Dryer sheets are single-use items that quickly fill up garbages. You can reuse them in various ways, but for fluffy clothes, an alternative is dryer balls. I have these cute hedgehog ones that lost their noses, and because they can be a bit pricey, I’m going to trade for wool balls and essential oils on Bunz as an upgrade. In my laundry cupboard, I also have a massive stash of rags. I have old torn bedsheets and ripped clothing like the t-shirt DIY scraps to use as a paper towel alternative. The key is to think about single-use throwaway products and finding alternatives for them, like Swiffer sheets and duster refills. It’s not any less convenient to have a washable version of disposable products.
For the home as well, we rarely turn on the heat or a/c. You can call us cheap because we are, but this doubles as emission saving for the environment. There are duvets for every type of climate and sleeper. We’ll throw a fleece blanket underneath for colder weather and have a cooling comforter for the summer, made of breathable material like wool, cotton, or even some that are mesh down alternatives that wick moisture. I went to that drapery section at the thrift store and picked up some white mesh curtains, which I guarantee will be in abundance at every thrift store. Folding mine at the top in three, I cut out a few 12 by 16-inch rectangles. Zig-zag stitch all sides but the top fold, leaving a slight gap to thread your drawstring through. Now my drawstring is old shoelaces. Thread it through what used to be the pocket for the curtain rod, and you have reusable produce bags. These will keep your produce longer with its breathable material since plastic keeps the moisture in and rots your fruits and veggies quicker.
So what about when you leave the house, how do you bring all this with you? I take a go-bag whenever I go in the car: one large reusable tote to throw everything in, extra totes, thermos or tumbler metal straws, and the produce bags. Most days, I don’t have a car, so I just carry straws in this super cute strawberry reusable bag on me. When I go grocery shopping, I try to avoid over-packaged items, and we’ll share industrial-sized items with my family. We buy in bulk, usually industrial-sized non-perishables, and freeze many groceries that are bought in large batches. About thirty to forty percent of my house is Bunz items, so Opalma is a Bunz trade.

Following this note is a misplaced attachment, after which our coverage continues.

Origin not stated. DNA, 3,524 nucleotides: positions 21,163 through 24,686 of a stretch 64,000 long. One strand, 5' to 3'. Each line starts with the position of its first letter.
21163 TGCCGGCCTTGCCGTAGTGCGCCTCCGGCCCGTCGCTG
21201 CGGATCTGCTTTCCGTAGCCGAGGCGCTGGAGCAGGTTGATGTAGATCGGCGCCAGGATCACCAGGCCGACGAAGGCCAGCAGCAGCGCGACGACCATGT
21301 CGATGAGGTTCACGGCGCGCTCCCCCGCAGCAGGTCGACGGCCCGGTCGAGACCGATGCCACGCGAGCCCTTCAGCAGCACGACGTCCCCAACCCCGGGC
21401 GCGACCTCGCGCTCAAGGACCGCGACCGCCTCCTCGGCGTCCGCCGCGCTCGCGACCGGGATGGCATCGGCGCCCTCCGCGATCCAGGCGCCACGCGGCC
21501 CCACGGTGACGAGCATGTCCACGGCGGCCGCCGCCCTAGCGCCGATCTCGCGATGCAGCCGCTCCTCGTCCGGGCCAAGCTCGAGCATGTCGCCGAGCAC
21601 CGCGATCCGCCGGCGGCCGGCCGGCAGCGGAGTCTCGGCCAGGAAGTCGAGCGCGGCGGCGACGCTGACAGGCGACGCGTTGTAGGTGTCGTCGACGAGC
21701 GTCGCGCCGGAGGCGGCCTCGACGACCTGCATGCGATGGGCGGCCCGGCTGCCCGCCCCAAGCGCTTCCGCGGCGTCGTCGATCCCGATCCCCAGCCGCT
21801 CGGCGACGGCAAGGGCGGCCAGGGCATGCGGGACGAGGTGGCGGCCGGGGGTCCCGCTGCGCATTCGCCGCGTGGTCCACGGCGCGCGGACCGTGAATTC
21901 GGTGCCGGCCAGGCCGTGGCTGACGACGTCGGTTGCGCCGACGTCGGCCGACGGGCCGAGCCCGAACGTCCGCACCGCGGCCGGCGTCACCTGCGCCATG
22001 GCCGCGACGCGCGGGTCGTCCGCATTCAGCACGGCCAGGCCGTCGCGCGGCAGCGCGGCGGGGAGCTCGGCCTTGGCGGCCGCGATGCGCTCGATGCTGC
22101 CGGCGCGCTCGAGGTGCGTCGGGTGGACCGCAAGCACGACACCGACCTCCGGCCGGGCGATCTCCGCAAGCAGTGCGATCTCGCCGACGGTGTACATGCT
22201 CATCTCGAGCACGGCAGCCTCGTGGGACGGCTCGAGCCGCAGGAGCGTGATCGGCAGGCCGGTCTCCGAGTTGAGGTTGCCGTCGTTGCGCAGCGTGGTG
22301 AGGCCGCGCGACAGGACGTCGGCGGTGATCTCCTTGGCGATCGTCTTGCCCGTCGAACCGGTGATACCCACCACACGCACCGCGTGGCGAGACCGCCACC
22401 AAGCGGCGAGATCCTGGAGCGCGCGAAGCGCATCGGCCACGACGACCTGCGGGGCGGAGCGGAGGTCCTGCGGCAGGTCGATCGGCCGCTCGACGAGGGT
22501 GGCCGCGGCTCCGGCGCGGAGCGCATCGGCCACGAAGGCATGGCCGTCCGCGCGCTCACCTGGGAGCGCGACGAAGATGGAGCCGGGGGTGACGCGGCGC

This bed table we traded for an armchair. So I mostly trade for plants, toilet paper, and scented candles. My latest acquisition is a set of buns, so these mannequin butts are the newest thing to my home. They are like, where else would you find a pair of mannequin butts? I got a snowboard, boots, bindings, goggles, helmet, and bag for a $50 gift card like that’s less than rental for the day. That’s insane. I don’t even know; sometimes people want to get rid of stuff, and then in this uncertain phase, this is the best time to trade. They have this new currency called BTZ where if you can earn BTZ by referring your friends and answering their daily survey. You get a little bit of BTZ, and you use those BTZ in exchange to buy things at your local stores, so local cafes and small stores will take BTZ as currency. And if you sign up and say that I referred you, I get BTZ; you get BTZ. I can’t speak highly enough of this app. I find so much more value in the things that I’ve traded for because there’s so much story behind it then you appreciate things more. You tend not to throw away or want to buy new things to replace them anyway, and that’s why I very much support the Bunz app and the Bunz community, and I hope you guys can take a look at what they have.
I know it isn’t easy to be sustainable, especially in makeup and fashion, and I think that there’s a great movement right now on moving towards that. I’m not perfect, but I know I’m doing my best to minimize my footprint, do what I can, even outside of just fashion in terms of home and food, minimize my waste, and make that footprint smaller. Thank you, guys for reading. Please share this post if it inspired you!